Lalbagh Fort, an incomplete Mughal palace fortress in Dhaka stood on the banks of the river Buriganga in the southwestern part of the old city. The river has now moved further south and flows at Quite a distance from the fort. D’Oily’s painting (1809-1 I) shows that more than half of this east-west oblong fortress touched the water of the river on its southern and southwestern sides. The construction of the fort was commenced in 1678 AD by Prince Muhammad Azam during his I 5 month long vice-royalty of Bengal.
For a long time the fort was considered to be a combination of three buildings (the mosque, the tomb of Bibi Pari and the Diwan-i-Aam), two gateways and a portion of the partly damaged fortification wall. In the present fort area of 7.2 hectares, excavations have revealed the remains of structures. Of the three surviving gateways, the southern one is the most imposing. Seen from the front it is a three-storied structure with a fronton, bordered with slender minarets. From inside it gives the impression of a two-storied structure.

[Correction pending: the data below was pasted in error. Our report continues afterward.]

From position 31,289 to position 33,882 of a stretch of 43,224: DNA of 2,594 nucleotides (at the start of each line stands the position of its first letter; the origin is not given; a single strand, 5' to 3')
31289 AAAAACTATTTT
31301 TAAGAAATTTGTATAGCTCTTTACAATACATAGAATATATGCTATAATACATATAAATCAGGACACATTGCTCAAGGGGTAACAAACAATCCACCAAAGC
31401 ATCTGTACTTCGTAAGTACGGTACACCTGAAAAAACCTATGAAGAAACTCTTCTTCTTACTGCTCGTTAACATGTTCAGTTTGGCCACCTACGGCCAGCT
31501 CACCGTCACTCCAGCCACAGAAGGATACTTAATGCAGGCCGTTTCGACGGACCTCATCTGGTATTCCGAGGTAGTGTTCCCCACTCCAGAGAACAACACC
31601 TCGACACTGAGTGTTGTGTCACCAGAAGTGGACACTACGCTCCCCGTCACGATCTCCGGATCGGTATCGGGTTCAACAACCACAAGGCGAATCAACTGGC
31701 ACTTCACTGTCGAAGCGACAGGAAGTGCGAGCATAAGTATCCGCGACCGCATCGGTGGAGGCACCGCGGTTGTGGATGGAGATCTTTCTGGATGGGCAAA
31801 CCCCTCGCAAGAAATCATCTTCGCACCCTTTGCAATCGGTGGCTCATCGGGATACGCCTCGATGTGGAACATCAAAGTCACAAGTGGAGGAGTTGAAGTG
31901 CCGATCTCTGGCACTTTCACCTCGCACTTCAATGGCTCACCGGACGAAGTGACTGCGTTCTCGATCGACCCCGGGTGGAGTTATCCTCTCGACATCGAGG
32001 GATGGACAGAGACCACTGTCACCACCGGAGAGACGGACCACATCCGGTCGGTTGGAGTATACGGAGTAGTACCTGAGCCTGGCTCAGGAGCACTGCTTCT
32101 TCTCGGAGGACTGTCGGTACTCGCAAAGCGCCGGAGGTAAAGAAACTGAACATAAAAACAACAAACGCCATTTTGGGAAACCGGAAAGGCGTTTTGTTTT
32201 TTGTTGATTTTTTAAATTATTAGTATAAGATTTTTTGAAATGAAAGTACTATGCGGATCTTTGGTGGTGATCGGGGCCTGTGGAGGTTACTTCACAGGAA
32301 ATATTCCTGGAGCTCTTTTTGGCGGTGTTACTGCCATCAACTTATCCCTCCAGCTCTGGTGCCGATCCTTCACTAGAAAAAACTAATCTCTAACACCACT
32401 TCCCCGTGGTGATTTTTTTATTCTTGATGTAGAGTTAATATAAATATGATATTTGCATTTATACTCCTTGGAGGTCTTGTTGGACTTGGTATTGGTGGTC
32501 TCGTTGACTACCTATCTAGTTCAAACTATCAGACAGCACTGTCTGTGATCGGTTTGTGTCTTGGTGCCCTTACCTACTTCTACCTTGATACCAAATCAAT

A water channel with fountains at regular intervals connects the three buildings from east to west and two similar channels run from south to north. The building in the middle, the tomb of Bibi Pari, is the most impressive of the surviving buildings of the fort. Eight rooms surround a central square room, containing the mortal remains of Bibi Pari, which is covered by a false dome. Octagonal in shape, and wrapped by brass plate. The entire inner wall of the central room was covered with white marble. While the four side central rooms had stone skirting up to a height of one meter. The wall in the four corner rooms was skirted with beautiful glazed floral tiles. The tiles have recently, been restored; two of the original tiles have been retained. The southeastern corner room contains a small grave, popularly known to be of Shamsad Begum, possibly a relative of Bibi Pari. The Lalbagh Fort Mosque is a three-domed mosque with a water tank.